Culture Question:

I want to know something about the manners of gentlemen in Britain

(posted: Nov 2009)

The word gentleman originally referred to someone of ‘gentle’ birth, someone of high social standing born into a noble family. A gentle man was from a family rich enough that he did not ever have to work. He could devote himself to developing ‘proper’ manners for his society. Compared to the common worker who lived a rough life and often behaved with rough manners, a nobleman was, well, gentle.

Many of the behaviours of a British gentleman concern how he should treat ladies. Some of those behaviours are as follows:

  • He should stand up when a lady enters a room
  • When walking outside he should always walk between a lady and the road
  • When a lady enters a room, if there are no seats available, he should give up his seat for her
  • He should carry a lady’s parcels or bags
  • When dining out with a lady he should always pay for her meal
  • He should never swear in the presence of ladies
  • He should not smoke when ladies are present

In general, a gentleman treats others, especially ladies, with respect. He does not use force to get what he wants. Rather he uses charm and wit.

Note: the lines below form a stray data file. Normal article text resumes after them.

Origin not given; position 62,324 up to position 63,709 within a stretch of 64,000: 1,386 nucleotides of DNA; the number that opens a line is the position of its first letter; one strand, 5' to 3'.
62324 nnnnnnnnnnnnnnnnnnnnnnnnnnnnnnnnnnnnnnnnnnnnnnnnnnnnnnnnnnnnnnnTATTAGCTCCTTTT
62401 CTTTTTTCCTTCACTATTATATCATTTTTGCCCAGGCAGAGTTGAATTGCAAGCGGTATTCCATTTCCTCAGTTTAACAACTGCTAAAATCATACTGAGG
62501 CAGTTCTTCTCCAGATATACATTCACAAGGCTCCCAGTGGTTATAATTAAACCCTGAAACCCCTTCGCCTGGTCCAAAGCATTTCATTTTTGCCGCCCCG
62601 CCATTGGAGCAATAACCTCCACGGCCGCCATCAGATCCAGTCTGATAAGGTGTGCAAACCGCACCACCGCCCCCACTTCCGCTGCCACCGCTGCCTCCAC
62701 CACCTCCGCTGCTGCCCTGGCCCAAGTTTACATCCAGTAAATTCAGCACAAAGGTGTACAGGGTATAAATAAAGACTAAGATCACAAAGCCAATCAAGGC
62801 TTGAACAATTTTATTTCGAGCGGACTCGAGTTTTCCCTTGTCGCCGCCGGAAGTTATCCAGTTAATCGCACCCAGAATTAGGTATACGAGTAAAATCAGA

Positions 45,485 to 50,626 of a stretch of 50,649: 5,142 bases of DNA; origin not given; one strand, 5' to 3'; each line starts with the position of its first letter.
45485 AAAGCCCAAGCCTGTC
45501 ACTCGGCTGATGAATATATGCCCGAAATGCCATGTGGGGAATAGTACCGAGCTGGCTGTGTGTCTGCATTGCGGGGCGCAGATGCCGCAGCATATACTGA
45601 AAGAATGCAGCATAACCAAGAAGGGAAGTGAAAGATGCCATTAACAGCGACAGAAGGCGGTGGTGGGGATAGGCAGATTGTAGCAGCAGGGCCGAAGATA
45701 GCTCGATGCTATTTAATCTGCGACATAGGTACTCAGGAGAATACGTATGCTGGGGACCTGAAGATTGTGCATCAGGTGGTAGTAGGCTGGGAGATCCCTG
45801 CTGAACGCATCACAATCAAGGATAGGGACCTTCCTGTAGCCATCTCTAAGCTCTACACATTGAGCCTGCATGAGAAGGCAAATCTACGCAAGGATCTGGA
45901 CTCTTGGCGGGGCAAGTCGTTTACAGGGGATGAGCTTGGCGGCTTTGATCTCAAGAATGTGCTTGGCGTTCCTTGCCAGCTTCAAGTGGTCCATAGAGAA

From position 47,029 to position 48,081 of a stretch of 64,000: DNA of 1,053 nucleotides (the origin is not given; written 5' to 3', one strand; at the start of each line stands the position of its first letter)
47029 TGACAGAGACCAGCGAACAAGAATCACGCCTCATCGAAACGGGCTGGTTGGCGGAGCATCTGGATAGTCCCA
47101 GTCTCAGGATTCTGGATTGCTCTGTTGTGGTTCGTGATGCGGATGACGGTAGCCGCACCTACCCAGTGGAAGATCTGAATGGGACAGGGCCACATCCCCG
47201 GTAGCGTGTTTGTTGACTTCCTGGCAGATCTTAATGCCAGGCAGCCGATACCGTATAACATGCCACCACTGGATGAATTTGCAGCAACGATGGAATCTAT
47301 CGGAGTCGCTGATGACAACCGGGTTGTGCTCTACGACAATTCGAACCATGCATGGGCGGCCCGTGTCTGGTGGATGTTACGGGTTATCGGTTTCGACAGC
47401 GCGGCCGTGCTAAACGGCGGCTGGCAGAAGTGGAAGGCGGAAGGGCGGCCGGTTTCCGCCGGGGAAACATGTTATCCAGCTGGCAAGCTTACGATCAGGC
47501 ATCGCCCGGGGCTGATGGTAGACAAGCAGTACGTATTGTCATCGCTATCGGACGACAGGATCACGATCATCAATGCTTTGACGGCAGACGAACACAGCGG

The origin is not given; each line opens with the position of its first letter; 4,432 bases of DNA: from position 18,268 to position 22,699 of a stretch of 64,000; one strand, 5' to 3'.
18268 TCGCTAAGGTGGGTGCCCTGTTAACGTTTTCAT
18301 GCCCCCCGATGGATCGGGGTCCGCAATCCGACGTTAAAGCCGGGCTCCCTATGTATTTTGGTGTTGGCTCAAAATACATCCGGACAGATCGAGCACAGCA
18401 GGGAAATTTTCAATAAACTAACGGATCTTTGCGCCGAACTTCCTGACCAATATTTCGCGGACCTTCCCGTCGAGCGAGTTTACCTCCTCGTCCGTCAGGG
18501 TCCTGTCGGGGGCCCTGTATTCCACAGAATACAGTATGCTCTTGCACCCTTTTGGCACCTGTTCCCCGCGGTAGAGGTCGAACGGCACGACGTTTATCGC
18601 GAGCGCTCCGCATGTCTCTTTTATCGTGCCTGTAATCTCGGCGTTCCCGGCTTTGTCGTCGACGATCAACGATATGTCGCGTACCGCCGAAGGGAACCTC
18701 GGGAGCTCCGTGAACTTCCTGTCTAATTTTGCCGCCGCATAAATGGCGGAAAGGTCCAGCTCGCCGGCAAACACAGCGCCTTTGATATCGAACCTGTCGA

The stereotype of the British gentleman is one of a strong, capable man who responds with grace to any situation. Even in the midst of a brawl or battle he acts with politeness and restraint, using only as much force as necessary. John Steed, a character from a classic British TV show, “The Avengers”, and James Bond, are examples of the British gentleman spy. These are characters who know how to dress for high society, how to behave with kings, presidents and, most of all, the ladies, and who can handle whatever situation comes their way. These are, of course, fantasy characters.

The stereotypic British gentleman may live only in idealized histories and celluloid fantasies, but gentlemanly behaviour will still earn you respect both professionally and personally.

There are links in the ‘Further Reading’ section on the right to some articles about being a gentleman. Enjoy the reading.


English Learning Blog. “British Gentlemen”, ( 12-Nov-2009

Return to Culture Questions page

   -  top of page -


British gentleman


Further Reading:

Etiquette of a Gentleman
Etiquette of a Gentleman: Part II
Etiquette of a Gentleman: Part III